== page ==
Money Puzzle Exchanger
|Money Puzzle Exchanger|
|Arcade system||Neo Geo MVS|
Money Puzzle Exchanger[c] is a puzzle game created on January 17, 1997 by Japanese video game developer Face for the Neo Geo MVS arcade system. Athena Co. Ltd. ported it to the Game Boy on August 29, 1997, and the PlayStation on November 5, 1998. The Japanese PlayStation version was made available by MonkeyPaw Games on the PlayStation Network's import store on November 16, 2010. It was later re-released as part of the Arcade Archives Neo Geo series for PlayStation 4, Xbox One and Nintendo Switch on June 28, 2018.
Money Puzzle Exchanger is a stacking game similar to the Magical Drop, Astro Pop, and Puzzle Bobble series whereby players race to prevent a perpetually falling array of coins in different values from filling up the screen. Coins are combined (vertically and/or horizontally) to form higher valued coins; for example, five '1' coins will form a '5' coin, and two '5' coins will form a '10' coin, and so on, until two '500' coins are put together, at which point both disappear. Coins are arranged and colored to match denominations of the yen coins. Two bonus tiles allow for changes in gameplay. A green RU tile will rank up all coins of the same denomination; for example, all '10' coins will become '50' coins. A blue ER title will erase all coins of the same value. The game is won when any coin reaches the bottom of the opponent's screen.
In the single player mode, one of two characters can be selected who attempt to beat up to seven idiosyncratically named characters with names like Debtmiser, Mightdealer, Eldylabor, and Cherrybeiter. In the two player mode, both players fight each other until victory. The quicker and more efficiently each player clears out their screen, the quicker the other player's screen will fill up. Since filled screens offer the most opportunity for chaining together large combos, the tide can turn very quickly.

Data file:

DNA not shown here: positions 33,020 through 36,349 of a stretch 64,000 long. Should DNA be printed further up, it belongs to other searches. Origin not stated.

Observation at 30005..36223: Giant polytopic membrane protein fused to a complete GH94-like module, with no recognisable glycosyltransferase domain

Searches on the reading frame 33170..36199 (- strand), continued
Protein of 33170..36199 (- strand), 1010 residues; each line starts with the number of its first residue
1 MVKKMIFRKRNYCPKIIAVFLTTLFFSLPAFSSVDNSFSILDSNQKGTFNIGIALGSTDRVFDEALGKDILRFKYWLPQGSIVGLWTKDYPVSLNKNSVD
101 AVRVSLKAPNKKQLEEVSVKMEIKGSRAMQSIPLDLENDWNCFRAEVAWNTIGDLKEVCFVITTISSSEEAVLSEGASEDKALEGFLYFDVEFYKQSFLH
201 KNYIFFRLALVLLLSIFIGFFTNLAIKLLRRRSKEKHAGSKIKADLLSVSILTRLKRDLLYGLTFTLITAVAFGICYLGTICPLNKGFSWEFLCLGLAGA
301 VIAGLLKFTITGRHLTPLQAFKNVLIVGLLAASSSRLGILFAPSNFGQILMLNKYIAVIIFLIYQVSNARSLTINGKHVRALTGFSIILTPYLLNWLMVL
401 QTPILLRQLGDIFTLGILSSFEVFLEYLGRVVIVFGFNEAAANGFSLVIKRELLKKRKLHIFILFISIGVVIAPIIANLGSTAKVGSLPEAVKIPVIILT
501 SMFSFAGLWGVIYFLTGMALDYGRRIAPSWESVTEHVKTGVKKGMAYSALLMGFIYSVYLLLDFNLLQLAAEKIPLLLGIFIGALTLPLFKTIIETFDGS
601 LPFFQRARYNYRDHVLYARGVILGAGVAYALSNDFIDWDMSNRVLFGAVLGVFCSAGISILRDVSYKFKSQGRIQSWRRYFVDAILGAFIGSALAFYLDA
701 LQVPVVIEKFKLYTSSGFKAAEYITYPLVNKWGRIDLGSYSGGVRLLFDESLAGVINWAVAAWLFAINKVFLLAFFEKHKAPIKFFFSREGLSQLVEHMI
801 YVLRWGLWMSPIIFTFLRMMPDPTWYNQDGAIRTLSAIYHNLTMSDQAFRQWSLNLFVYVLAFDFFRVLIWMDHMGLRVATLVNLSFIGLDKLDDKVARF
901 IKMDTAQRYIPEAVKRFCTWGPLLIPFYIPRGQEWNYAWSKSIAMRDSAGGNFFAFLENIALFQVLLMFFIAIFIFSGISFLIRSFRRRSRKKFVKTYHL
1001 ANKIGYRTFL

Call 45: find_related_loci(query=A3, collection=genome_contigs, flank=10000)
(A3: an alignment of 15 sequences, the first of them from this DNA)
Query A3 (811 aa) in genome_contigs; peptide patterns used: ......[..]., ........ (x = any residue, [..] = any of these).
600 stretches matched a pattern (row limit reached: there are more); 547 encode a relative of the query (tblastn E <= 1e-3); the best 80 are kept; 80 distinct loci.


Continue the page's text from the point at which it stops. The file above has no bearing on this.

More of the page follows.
There is also another single player mode called Solo Mode. Any character can be played in this mode. The aim in Solo Mode is to continually clear the screen from coins and try to keep the game going for as long as possible.
The game is the mostly well known, as well as one of the final video game titles developed by Face before it filed and declared for bankruptcy in 2000, just a year before the bankruptcy of the original incarnation of SNK, the latter affiliated company. The development team of the game mostly consisted of former Technōs Japan employees. Kengo Asai, the producer for the game is also involved in development of another Neo Geo titles, such as Voltage Fighter Gowcaizer, Savage Reign, The Last Blade, The Last Blade 2, The King of Fighters '97, The King of Fighters '98, Real Bout Fatal Fury 2: The Newcomers, and Garou: Mark of the Wolves, as well as the cancelled Neo Geo titles, Dragon's Heaven (which tentatively was named DarkSeed) along with another SNK's video game titles, Samurai Shodown: Warriors Rage. The character designs for the game were done by then-wife of Masami Ōbari Atsuko Ishida (who also worked on Fatal Fury: The Motion Picture, Magic Knight Rayearth and The Brave Express Might Gaine).